Scottish based collective,
Young Fathers, have always pushed at the expectations of what a band should be. Over their 10 years as a band, the trio of Alloysious Massaquoi, Kayus Bankole and Graham ‘G’ Hastings have reveled in consistently taking the road less traveled. Whether it be in defying commercial pressures to follow up their 2014 debut album Dead with 2015’s willfully abrasive White Men Are Black Men Too, or providing a score for Topher Campbell’s art film Fetish, they are a band who appreciate the value of music as artistic expression rather than throwaway commodity.
White Men Are Black Men Too solidified the band’s standing as an excitingly unpredictable band. At times the album felt like a group trying to glue a broken bottle back together, so splintered and disparate were its various elements. New album, Cocoa Sugar, is, without doubt, the bands most accessible to date but don’t think for a moment that they have compromised their sound in pursuit of mainstream success. For every hook or vocal melody, there is a contrasting, experimental noise, as if the band are at pains to scuff up the sound if things become too comfortable. It’s this juxtaposition that makes the album such a thrilling listen.
Opener “See How” sets the blueprint for the album as a whole. More stripped back than previous work it rides a deep, shadowy grime beat backed by the majestic power of a gospel choir. Music writer G. Hastings adds strangulated saxophone notes that he warps and bends to add a little dissonance. Rather than overly downbeat, the song comes across as more world-weary but with an overriding sense that ‘what will be, will be’. “Fee Fi” with its chanted, repetitive hook line, shuffling beat and slightly off-kilter, old-time piano sound takes its maverick cut-up approach from J Dilla. Willfully lo-fi, it contains one of the album’s darkest and most sinisterly delivered lines with “Give me slice / I like your flesh / I know what’s best.”
“In My View” can rightfully stand up as one of the most straightforward but catchiest songs the trio have ever written. Carried by a thick synth bassline and minimal beats it shows off what the band is capable of when they push themselves to write more linearly. The soulful “Turn” simultaneously mixes more radiant dance beats with forthright, reflective lyrics – In a way coming across like a Jamie XX mix of a Massive Attack track. In comparison the relatively stark, “Lord” relies on bright, fluttering piano notes and a gospel choir, giving it an expected spiritual quality. However, this is a Young Fathers song. Never ones to take the expected path they deliberately add sonic jolts with long droning notes like short, sharp electric shocks. The effect is dazzling.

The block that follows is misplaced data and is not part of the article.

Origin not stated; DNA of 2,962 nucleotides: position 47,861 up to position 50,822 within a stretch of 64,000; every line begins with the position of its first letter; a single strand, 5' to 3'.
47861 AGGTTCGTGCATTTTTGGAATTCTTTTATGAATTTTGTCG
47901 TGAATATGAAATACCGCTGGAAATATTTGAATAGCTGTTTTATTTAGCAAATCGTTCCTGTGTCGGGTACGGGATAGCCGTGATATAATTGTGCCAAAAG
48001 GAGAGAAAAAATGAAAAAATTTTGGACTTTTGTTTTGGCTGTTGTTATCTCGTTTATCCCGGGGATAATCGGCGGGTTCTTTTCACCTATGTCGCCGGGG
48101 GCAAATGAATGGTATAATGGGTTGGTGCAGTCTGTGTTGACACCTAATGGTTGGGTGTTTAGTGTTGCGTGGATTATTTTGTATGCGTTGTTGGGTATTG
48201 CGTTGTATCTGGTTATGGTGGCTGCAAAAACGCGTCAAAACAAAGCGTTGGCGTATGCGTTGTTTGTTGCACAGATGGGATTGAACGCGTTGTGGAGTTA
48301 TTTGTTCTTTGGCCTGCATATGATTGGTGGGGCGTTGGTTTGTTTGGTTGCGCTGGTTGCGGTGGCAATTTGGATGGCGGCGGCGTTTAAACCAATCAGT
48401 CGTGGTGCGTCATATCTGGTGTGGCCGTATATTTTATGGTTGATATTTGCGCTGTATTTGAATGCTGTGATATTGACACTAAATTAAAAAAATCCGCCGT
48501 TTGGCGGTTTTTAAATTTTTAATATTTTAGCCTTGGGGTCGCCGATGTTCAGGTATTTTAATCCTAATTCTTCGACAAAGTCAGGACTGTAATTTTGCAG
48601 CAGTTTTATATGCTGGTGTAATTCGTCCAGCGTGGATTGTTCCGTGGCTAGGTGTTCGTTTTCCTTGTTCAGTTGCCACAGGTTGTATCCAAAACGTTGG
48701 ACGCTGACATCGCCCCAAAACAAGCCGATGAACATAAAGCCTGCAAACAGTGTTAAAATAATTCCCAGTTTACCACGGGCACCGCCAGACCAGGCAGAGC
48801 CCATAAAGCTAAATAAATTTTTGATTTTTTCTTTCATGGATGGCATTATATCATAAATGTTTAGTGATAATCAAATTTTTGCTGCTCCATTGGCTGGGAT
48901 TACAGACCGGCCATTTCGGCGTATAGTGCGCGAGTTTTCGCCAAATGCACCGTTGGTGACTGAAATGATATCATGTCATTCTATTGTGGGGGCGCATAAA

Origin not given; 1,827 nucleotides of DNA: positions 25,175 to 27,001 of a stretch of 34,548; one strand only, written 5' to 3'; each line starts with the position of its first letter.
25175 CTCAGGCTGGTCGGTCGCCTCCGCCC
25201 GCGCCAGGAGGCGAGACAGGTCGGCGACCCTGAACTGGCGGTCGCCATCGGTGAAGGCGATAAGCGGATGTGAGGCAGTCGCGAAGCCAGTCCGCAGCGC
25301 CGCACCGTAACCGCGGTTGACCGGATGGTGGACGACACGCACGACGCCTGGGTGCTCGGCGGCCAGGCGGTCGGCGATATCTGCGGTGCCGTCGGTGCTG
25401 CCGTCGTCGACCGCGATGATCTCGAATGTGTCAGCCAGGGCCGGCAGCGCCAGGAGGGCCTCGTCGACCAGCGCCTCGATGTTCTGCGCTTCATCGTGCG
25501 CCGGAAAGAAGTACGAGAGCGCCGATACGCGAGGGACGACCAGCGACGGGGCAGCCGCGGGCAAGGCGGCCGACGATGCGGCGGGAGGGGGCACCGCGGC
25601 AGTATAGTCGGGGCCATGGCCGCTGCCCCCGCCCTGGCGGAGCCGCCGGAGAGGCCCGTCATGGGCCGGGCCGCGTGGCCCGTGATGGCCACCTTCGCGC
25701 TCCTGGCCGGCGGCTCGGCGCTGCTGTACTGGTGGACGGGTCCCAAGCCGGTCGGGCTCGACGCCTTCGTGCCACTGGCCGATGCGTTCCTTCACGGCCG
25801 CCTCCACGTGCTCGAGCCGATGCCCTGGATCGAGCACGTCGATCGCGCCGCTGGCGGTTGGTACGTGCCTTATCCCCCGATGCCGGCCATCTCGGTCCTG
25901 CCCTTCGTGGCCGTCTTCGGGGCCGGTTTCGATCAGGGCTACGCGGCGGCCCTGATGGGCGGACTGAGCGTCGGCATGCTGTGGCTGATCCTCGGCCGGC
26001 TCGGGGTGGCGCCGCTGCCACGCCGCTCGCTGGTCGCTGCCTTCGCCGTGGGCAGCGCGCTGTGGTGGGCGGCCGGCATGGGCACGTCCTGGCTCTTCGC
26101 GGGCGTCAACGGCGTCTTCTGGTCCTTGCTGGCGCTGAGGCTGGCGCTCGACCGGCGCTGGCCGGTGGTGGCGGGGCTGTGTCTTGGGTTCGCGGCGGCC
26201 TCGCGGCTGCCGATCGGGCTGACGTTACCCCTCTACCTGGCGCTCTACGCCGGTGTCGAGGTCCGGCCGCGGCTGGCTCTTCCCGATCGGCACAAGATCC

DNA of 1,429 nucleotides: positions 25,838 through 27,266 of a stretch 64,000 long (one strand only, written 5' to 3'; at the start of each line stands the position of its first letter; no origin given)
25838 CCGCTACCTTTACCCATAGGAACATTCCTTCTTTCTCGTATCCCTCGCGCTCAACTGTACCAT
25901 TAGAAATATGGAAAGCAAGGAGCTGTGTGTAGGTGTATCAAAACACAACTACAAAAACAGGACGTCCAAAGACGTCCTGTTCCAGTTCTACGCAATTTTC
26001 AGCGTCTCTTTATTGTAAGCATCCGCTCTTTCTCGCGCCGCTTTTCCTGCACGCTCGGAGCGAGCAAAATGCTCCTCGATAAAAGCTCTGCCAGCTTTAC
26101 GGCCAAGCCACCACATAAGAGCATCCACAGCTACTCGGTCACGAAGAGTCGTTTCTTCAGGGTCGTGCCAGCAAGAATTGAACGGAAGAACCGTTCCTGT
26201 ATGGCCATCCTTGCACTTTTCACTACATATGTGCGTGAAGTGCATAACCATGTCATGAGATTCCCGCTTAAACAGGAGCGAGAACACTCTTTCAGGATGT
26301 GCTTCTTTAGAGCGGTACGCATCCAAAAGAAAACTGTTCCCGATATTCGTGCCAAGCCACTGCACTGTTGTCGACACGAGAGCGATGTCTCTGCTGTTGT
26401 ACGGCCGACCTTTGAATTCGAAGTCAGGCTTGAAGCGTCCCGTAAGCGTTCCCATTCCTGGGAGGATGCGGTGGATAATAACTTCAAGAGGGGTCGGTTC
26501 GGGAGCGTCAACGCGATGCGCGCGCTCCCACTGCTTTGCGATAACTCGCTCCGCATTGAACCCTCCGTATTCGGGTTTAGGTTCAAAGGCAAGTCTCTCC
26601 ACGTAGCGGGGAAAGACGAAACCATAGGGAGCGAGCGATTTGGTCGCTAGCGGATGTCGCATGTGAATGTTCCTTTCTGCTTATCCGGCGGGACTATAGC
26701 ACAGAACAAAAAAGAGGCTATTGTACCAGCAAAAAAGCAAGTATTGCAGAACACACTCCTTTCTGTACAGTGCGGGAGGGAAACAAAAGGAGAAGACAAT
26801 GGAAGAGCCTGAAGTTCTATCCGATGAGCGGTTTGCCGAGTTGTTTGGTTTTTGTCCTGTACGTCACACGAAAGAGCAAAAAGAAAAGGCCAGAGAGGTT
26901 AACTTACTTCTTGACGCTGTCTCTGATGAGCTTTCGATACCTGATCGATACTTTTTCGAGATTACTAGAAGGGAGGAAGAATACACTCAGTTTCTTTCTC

Equally thrilling is the way in which each of the three members contributes on the album. Whether it be a rap, a vocal hook or melody, each song manages to be representative of the three artists in the group. That can easily be seen on “Tremolo” where the interplay between the three-piece works to excellent effect. The trio takes fairly rudimentary clashes of percussion and funereal organ and elevates it to become magnificently life-affirming – something far more than the sum of its parts. The spiritual element and the importance of faith are present throughout, from the gospel choirs to the lyrics on songs such as on “Holy Ghost” where Kayus Bankole passionately declares “I got the holy ghost fire in me.”
Elsewhere, the rip and ripple of “Wow” marries a twitchy, rumbling beat with spaced out almost deadpan vocal delivery – like TV on The Radio experimenting with grime. “Wire” squeezes together a pulsating dub grove and then folds in some jungle, afro-beat and even some trance to create a rumbling bed for the mesmerizing refrain of “Oh yeah fucker I can dance / Oh yeah fucker I can love.”
The skittering “Toy” provides another nimble vocal work out for Kankole and Alloysious Massaquoi with killer lines like “I’m chasing shadows in the gallows / Collecting what was stolen from me” and the chorus of, “You’re just a broken a little toy / You silly boy.” Again, it’s devastatingly effective. Closer “Picking You” provides a stunningly heartfelt conclusion to the album. Accompanied by marching drums and full, organ chords the three come together perfectly for a poignant coda of “You’ll never find your way to heaven / But you can follow me.”
At times consciously oblique,
Cocoa Sugar is an album that retains an enigmatic quality. Provocative when it needs to be, it steers well clear of addressing current world issues explicitly. It doesn’t try to answer the difficult questions; rather it invites the listener to delve into their minds to find out the answers for themselves. As a result, this is an album that will resonate in five, ten, 15 years times – and they did it on their terms.